There was no set of 4 blood moons.  There wasn’t even a lunar eclipse during the holidays.9

Israeli soldiers, 6 Day War

Israeli soldiers, 1967 “6 Day War”.  The war began in tragedy and ended in triumph.  There was no “blood moon.”

 

Quote:

“He said it’s still unclear what the coming blood moons will bring, but he is certain of one thing.”

Response:  Given Hagee’s horrendous track record in history and predictions, I don’t even want to know what that one thing is.

 

Eclipse over home

Totality is ending. So is this article.   Image by the author.

Image Credits

All lunar eclipse photography by the author.  Copyright (c) 2014 Mark Aaron Alsip.  All rights reserved.

“John Hagee at Podium” from Wiki Commons, by owner Christians United for Israel.  Released into public domain by owner.    Image owner does not necessarily agree with or endorse the views expressed by the author.

“24 year Jewish Calendar for Adar II” from Wiki Commons.  This work is in the public domain of the United States because copyright has expired due to publication date prior to January 1, 1923.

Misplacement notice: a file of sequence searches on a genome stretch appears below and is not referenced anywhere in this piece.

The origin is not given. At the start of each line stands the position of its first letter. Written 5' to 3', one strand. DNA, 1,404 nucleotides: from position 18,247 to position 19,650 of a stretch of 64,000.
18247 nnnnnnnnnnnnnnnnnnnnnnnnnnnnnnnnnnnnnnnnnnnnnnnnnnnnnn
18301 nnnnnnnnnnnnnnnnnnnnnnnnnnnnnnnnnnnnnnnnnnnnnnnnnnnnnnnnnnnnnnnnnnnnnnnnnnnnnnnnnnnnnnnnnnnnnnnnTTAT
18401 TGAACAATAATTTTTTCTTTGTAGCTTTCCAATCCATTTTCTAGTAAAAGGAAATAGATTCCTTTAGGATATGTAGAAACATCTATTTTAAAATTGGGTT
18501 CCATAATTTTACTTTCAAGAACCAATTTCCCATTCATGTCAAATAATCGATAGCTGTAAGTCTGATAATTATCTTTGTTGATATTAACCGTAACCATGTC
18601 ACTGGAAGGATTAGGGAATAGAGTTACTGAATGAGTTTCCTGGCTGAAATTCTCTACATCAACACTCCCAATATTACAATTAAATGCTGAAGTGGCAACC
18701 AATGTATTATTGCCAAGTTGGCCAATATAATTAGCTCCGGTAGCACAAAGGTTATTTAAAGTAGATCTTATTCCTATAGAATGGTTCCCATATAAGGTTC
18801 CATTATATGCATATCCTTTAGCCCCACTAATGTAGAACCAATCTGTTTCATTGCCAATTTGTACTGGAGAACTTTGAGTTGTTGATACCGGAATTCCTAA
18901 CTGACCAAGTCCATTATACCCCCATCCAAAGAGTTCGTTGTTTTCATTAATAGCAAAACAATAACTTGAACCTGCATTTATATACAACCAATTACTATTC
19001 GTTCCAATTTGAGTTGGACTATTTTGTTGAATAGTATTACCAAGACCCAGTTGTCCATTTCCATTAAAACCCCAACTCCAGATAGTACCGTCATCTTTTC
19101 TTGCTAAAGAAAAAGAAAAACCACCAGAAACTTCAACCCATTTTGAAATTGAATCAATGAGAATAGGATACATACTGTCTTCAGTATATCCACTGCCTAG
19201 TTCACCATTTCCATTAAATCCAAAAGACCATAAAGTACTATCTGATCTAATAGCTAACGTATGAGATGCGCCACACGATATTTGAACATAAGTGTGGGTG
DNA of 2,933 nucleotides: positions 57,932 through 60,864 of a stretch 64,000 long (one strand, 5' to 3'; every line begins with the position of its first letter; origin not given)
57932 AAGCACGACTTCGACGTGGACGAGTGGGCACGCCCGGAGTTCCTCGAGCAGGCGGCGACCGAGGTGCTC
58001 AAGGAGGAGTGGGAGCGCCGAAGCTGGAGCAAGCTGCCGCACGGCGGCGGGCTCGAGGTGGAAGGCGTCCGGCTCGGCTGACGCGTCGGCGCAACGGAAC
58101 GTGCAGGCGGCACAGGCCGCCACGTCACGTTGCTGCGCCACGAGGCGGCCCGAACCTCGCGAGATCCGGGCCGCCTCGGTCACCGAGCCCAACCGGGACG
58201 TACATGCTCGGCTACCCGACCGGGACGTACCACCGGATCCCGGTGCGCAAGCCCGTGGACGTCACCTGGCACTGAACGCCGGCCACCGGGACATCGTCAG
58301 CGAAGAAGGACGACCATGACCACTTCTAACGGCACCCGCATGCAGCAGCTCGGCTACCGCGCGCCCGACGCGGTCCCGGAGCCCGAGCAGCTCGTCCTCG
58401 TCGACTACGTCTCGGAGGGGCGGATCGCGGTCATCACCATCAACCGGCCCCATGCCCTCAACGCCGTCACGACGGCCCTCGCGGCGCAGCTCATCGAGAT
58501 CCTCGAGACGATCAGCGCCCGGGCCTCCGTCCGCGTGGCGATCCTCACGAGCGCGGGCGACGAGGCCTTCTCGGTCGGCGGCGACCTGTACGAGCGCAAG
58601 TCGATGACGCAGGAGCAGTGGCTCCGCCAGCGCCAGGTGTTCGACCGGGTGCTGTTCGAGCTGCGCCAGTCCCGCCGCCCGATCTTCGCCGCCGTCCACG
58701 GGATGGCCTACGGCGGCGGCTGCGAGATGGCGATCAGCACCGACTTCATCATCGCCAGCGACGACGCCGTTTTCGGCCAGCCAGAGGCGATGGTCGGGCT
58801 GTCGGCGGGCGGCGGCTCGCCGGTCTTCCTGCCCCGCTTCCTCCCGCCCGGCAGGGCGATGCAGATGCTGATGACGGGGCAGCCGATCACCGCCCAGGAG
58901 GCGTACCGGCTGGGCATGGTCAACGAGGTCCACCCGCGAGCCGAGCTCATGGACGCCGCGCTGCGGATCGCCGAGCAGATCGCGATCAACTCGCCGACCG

“Israeli Soldiers in 6 Day War” from Wiki Commons.  Released into public domain for all use by owner “ROSENMAN424“.  Image owner does not necessarily agree with or endorse the views expressed by the author.

“Destroyed Israeli Tank” from Wiki Commons.  Image is in public domain as a work of the Egyptian government.

“Israel 1948 War map” from Wiki Commons.  Image released into public domain by Mr. Edward J. Krasnoborski and Mr. Frank Martini, Department of History, U.S. Military Academy.   Map authors do not necessarily agree with or endorse the views expressed by the author.

 

References

Note: To avoid increasing search engine exposure for quack web sites while still providing a link to all my references (like a good scientist should), I use the DoNotLink URL obfuscator to alter links to those sites.  I promise you I’m not redirecting you to porn 🙂